Mention the Christmas Story movie and people respond with their favourite classic scenes such as the BB Gun, bullies in the alley, frozen tongue, the lamp of a lady's fishnet stocking leg and many more. A Christmas Story is a 1983 film based on the short stories and semi-fictional anecdotes of author and raconteur Jean Shepherd, including material from his books In God We Trust, All Others Pay Cash and Wanda Hickey's Night of Golden Memories. It was directed by Bob Clark. A must have movie to watch every year and several times a year. It is chicken soup for the soul for the holidays.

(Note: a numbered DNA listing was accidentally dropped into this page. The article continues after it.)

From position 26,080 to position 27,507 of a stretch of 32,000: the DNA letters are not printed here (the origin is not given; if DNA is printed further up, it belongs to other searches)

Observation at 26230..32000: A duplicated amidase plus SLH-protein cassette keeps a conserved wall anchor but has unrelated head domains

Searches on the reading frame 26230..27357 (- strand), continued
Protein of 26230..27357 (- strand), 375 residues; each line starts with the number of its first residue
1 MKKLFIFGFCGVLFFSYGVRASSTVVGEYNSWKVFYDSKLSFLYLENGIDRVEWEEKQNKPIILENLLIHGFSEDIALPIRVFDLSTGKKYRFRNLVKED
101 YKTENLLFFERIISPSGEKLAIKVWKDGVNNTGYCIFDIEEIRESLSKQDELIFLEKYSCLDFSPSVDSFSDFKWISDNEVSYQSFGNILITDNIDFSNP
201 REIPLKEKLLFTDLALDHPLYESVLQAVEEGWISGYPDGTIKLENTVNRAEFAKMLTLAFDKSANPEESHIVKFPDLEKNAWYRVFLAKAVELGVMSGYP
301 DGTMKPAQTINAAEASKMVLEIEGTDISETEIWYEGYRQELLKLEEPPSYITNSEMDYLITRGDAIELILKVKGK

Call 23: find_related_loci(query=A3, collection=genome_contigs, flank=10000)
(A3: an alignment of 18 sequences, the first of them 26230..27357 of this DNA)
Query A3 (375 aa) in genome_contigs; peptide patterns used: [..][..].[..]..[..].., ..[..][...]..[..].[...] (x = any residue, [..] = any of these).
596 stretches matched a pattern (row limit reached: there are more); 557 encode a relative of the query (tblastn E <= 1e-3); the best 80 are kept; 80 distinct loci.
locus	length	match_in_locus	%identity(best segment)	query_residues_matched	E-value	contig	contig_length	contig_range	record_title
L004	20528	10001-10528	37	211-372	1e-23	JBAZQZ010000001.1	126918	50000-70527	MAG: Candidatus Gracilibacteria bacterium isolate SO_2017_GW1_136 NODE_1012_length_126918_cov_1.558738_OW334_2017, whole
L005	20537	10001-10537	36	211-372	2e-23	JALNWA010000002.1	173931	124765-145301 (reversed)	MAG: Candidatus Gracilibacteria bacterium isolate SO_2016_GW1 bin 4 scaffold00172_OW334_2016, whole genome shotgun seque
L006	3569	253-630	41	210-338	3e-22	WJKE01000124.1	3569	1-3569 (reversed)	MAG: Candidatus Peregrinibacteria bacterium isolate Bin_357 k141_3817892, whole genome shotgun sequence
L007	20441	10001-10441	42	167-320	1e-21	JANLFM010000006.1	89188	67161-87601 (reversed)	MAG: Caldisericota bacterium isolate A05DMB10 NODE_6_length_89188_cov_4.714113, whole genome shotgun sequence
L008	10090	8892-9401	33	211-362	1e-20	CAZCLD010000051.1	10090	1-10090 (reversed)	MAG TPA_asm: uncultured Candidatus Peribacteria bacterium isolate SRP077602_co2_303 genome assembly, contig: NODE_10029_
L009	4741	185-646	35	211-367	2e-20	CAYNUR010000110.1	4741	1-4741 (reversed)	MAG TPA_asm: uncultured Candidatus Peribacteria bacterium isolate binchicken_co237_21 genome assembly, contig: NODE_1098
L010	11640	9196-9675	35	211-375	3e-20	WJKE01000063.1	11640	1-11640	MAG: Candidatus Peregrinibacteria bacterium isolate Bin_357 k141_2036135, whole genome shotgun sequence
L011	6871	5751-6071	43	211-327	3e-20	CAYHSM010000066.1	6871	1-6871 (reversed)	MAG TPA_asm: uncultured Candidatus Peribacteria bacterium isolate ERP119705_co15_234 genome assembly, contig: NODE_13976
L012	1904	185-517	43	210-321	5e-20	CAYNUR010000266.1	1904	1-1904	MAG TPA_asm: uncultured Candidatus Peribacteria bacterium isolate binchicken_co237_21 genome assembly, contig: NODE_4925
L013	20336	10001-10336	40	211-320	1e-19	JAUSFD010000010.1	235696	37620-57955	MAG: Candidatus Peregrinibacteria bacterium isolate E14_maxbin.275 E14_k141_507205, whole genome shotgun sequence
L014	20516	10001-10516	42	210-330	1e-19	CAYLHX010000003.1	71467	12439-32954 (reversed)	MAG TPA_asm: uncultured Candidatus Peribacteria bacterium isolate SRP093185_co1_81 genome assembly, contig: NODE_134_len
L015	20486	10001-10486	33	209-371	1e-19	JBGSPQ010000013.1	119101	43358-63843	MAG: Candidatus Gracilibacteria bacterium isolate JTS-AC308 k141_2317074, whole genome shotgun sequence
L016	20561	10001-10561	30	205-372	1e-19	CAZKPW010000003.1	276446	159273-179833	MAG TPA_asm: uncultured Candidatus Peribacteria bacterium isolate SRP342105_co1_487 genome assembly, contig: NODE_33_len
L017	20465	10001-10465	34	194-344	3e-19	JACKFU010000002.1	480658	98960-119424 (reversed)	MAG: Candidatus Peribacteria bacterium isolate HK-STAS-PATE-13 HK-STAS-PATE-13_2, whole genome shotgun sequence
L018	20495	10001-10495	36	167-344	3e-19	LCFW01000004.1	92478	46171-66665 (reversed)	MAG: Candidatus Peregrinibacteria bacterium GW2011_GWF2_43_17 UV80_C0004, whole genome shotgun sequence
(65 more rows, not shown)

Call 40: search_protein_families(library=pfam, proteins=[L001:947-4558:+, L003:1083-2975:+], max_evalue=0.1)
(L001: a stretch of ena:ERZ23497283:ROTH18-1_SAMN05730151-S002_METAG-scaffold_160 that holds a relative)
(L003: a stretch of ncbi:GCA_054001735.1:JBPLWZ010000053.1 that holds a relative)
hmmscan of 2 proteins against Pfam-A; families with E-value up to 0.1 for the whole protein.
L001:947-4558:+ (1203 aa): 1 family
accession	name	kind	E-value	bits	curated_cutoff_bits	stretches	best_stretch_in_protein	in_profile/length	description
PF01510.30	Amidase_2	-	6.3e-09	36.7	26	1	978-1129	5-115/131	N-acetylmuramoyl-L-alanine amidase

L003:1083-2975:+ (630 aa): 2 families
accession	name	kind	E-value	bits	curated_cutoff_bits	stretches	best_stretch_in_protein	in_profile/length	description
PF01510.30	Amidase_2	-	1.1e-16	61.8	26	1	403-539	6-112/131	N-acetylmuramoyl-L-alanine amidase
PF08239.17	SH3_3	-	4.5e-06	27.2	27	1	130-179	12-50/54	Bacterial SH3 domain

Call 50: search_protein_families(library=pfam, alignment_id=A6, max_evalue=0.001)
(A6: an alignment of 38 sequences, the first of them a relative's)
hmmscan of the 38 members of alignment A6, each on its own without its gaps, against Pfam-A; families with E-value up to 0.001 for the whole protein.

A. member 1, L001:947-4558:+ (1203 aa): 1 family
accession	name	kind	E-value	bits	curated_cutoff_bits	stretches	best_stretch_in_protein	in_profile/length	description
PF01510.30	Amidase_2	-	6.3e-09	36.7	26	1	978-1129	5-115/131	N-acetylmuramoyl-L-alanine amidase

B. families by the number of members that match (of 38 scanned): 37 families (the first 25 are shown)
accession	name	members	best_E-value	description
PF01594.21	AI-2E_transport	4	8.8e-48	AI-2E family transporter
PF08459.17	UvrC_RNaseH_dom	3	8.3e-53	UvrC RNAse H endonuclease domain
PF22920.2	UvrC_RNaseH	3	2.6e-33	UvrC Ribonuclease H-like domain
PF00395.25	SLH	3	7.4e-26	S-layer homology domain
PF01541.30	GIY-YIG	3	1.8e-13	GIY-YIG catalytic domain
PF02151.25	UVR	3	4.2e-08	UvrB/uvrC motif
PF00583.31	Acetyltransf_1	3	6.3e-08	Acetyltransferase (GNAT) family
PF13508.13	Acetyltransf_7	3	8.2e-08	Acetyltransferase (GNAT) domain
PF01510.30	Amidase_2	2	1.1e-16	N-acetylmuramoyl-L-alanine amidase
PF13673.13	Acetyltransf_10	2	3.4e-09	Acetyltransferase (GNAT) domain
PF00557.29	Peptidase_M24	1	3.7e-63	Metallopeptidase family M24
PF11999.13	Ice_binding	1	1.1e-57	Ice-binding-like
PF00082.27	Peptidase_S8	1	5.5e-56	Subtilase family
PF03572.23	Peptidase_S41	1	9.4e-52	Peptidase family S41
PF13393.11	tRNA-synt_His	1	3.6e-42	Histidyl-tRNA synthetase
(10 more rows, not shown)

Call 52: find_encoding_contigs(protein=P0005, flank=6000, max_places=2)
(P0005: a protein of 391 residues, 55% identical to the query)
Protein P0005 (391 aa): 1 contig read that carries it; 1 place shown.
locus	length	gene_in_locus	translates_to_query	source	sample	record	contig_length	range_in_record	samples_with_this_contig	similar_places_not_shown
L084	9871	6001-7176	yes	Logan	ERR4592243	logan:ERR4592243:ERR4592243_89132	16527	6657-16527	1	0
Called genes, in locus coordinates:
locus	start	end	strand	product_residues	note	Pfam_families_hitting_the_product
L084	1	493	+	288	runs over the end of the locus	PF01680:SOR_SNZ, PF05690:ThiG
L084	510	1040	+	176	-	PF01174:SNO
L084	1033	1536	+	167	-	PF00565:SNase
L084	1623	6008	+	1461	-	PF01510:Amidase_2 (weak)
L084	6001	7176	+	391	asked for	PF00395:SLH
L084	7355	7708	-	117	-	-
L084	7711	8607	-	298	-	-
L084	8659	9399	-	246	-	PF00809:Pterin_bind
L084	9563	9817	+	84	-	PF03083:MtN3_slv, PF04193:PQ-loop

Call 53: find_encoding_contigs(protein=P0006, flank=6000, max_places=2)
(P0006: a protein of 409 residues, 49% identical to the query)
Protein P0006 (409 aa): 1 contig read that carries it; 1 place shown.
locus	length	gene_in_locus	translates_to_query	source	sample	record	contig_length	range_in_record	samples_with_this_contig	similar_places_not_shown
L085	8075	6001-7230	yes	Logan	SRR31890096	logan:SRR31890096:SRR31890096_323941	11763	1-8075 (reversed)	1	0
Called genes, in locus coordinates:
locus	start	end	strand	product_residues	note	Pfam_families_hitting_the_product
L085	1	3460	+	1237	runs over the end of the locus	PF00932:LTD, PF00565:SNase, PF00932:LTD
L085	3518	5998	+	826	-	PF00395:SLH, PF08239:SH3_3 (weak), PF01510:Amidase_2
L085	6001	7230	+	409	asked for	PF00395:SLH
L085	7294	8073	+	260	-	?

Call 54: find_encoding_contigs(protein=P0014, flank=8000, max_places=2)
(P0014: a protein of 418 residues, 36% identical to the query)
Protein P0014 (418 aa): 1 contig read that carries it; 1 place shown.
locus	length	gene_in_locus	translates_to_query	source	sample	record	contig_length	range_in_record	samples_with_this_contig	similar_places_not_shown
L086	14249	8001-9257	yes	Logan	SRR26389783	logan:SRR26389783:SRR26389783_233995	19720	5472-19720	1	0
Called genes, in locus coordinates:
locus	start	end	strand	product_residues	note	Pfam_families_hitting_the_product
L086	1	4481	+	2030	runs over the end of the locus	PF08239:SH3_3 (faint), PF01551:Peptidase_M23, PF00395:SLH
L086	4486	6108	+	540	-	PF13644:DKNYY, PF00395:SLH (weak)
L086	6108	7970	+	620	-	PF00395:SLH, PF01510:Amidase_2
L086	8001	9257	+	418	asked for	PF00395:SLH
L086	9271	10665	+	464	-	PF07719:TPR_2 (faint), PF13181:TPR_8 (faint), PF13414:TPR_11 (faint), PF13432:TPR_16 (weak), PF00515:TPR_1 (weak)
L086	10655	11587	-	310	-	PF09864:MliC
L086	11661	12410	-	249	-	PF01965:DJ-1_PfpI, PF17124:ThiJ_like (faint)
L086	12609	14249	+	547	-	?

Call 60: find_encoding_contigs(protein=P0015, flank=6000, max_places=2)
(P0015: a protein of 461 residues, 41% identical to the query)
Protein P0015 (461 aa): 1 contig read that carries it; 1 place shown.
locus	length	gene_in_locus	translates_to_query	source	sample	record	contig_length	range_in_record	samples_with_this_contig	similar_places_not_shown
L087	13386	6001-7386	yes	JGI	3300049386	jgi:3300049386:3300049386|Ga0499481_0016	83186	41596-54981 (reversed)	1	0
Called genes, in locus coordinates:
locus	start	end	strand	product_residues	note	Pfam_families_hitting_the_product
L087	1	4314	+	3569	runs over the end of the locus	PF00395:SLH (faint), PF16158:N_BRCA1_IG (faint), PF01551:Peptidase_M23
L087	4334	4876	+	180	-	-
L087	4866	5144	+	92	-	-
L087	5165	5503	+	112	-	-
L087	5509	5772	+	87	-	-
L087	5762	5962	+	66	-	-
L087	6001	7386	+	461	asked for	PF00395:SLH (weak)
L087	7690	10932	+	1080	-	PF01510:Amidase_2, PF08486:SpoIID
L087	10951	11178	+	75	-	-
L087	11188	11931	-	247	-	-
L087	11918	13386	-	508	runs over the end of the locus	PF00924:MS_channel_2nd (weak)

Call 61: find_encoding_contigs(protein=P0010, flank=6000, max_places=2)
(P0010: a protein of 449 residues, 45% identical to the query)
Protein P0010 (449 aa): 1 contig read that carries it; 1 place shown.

A Christmas Story is on its way to becoming an annual holiday classic, one to keep on the shelf with It's a Wonderful Life, the puppet-animated Rudolph the Red-Nosed Reindeer, and A Charlie Brown Christmas. It may have been directed by Bob Clark (responsible for the Porky's pictures), but it's based on the childhood memoirs of humorist Jean Shepherd (from his hilarious book In God We Trust: All Others Pay Cash). And it is Shepherd's wry, deadly accurate, and gently nostalgic comic sensibility that shines through in this kid's-eye view of an all-American Christmas in the 1940s. All little Ralphie (Peter Billingsley) wants under the tree on Christmas morning is a Daisy Brand Red-Ryder BB rifle. He not only wants it, he's consumed with an aching desire for it. Unfortunately, his mother (Melinda Dillon) repeatedly crushes his dreams with the familiar, harsh mantra: "You'll shoot your eye out!" Among the movie's highlights are a surrealistic visit with little brother Randy to a department store Santa, and the childlike mixture of delight, pride, and awe with which Ralphie's dad (Darren McGavin) takes possession of a spectacularly gaudy prize he's won in a radio contest. McGavin should have won an award for his splendid comic work as a middle-aged-kid-turned-patriarch who alternates between grown-up temper tantrums and unabashed juvenile joy. --Jim Emerson